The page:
And my original point still stands regarding data hoarding. No one is going to sort through terabytes of data when you die. No one.

Comment: Re:Man, am I old ... (Score 0) 173

by geekmux (#48618543) Attached to: Backblaze's 6 TB Hard Drive Face-Off

I remember punching the side of 360K floppies to get another 360K on the other side.

Now you can buy a couple of gigs of USB drive next to the gum in the express lane at Wal Mart.

This stuff is awesome and all, but sometimes it's hard to really wrap my head around that pretty much everything about computers (except for physical size) is a billion times bigger than when I started using computers.

It really is hard to explain to people that at one point your entire digital life was about 20 floppy disks in a plastic case, and that what was once a completely hypothetical amount of storage is commonplace.

It's harder for me to listen to users justify their "need" for several hundred gigabytes or even terabytes of storage for their personal archives.

Call somebody a pat rat hoarder in real life and they'll likely become horribly offended. Accuse them of the same thing in virtual space, and they wear it like a badge of honor.

I wonder if the average consumer realizes that when they die, no one will give a shit about going through terabytes of crap.

Comment: Re:Not a cargo ship (Score 1) 116

by geekmux (#48618269) Attached to: New Cargo Ship Is 488 Meters Long

It should not even be compared to ships.

If it can move under it's own power it's a ship.

Uh, we also label those things flying around in zero gravity "ships" too.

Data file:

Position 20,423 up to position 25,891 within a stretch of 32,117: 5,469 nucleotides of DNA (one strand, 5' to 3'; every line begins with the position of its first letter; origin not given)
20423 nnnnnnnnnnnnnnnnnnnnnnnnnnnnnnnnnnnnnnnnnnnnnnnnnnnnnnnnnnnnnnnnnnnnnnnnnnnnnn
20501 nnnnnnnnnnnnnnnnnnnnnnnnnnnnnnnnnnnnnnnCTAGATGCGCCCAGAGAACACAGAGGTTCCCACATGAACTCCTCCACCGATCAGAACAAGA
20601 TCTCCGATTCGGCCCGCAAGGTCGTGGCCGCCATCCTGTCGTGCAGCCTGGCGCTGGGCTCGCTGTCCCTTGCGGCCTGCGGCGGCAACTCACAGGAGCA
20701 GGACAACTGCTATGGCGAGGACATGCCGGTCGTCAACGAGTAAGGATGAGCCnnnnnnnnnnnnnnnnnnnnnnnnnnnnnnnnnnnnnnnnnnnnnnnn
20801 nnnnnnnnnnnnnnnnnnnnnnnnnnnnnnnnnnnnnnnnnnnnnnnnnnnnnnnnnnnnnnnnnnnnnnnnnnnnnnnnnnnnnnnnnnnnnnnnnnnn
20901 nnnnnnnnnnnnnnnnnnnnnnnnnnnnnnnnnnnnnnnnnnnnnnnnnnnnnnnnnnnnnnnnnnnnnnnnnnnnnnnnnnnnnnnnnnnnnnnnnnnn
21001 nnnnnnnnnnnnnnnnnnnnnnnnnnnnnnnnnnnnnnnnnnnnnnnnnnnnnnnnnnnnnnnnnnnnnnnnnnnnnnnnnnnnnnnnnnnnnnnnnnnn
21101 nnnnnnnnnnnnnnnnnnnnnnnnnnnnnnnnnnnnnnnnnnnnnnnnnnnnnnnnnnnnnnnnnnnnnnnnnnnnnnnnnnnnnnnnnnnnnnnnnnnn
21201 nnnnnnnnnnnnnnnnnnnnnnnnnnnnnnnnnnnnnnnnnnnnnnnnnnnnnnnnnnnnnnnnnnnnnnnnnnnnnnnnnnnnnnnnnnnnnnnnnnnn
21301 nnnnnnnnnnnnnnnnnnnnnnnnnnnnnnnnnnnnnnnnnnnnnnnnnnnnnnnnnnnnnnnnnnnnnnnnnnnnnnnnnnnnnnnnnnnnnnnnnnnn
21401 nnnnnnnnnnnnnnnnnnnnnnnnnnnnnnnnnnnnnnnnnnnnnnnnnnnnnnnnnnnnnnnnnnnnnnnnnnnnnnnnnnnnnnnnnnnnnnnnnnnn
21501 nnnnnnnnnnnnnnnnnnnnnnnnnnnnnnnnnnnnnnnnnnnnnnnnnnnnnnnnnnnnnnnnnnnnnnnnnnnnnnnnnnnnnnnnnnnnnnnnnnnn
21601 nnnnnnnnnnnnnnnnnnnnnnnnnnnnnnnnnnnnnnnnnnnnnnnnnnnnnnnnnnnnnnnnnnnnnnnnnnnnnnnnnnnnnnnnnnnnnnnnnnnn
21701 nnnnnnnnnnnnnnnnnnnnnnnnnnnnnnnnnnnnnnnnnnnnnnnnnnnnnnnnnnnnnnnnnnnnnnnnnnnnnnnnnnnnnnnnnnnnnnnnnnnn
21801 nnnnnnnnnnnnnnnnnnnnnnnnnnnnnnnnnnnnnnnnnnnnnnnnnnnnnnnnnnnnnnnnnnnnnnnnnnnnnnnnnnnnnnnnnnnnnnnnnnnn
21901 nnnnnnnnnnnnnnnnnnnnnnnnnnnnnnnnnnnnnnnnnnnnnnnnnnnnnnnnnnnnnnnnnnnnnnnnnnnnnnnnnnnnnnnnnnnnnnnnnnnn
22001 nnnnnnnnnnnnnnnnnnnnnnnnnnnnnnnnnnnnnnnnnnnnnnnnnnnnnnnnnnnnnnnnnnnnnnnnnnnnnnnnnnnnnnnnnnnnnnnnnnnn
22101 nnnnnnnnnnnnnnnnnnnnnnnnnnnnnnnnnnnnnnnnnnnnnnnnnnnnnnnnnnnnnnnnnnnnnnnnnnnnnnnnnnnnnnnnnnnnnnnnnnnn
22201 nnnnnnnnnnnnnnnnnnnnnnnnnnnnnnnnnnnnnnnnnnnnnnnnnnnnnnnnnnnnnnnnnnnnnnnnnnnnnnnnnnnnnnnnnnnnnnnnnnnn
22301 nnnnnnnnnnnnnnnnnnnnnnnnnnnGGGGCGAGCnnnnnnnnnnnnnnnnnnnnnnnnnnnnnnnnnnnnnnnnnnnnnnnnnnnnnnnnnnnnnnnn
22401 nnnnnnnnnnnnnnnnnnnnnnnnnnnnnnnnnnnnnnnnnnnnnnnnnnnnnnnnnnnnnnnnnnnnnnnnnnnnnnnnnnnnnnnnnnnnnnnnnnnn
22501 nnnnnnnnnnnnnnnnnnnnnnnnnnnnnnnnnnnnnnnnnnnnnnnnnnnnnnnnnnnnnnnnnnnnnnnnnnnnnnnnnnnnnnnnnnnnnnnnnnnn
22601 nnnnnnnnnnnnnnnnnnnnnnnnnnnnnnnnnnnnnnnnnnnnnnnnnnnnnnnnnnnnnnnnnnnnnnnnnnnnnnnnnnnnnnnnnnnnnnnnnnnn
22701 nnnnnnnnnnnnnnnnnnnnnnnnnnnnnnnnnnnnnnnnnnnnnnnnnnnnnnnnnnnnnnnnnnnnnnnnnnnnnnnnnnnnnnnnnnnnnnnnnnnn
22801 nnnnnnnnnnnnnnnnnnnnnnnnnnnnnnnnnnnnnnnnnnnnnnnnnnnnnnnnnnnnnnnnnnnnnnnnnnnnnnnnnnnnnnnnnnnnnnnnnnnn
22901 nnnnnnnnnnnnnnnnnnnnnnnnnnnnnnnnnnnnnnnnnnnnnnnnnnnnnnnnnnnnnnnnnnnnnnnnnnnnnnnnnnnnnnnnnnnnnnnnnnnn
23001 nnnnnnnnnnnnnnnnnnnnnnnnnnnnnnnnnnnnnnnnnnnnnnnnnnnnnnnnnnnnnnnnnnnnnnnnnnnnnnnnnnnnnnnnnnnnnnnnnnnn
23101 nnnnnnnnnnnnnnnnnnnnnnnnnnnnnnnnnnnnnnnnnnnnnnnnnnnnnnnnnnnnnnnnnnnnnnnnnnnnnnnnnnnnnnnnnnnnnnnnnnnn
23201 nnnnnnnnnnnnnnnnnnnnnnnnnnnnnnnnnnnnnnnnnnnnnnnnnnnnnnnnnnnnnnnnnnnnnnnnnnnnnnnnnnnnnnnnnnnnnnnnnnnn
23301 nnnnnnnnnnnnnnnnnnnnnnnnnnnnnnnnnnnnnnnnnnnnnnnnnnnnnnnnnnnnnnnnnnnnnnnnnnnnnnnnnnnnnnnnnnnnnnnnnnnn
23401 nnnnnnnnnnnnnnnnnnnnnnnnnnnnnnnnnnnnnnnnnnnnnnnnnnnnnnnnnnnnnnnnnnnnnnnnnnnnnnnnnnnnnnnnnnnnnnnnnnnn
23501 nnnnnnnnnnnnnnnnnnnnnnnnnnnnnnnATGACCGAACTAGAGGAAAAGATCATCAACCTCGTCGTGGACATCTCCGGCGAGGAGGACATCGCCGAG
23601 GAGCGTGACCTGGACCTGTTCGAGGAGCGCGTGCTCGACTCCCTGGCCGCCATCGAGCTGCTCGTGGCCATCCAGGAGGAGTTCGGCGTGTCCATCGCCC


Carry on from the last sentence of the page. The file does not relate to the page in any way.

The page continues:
This logic is fucked no matter how you look at it, but hey let's keep inviting the Navy to steer those nomenclature meetings across every industry...

Comment: Re:Perfect (Score 2) 175

by geekmux (#48616429) Attached to: Researchers Accidentally Discover How To Turn Off Skin Aging Gene

Instead of trying save people from the ravages of heart attacks, they'll all be golden parachuting into their new startup selling this crap to vain and insecure one-percenters at immoral levels of profit.

Before completely writing it off, perhaps we wait and see what useful things could also come of this technology, to include funding the original research with "immoral" profits.

Comment: Re:Does the job still get done? (Score 2) 679

by geekmux (#48615761) Attached to: Economists Say Newest AI Technology Destroys More Jobs Than It Creates

If the job still gets done it's a good thing that jobs gets replaced by AI. The flaw isn't in who does the work, but how the economic system around it is set up.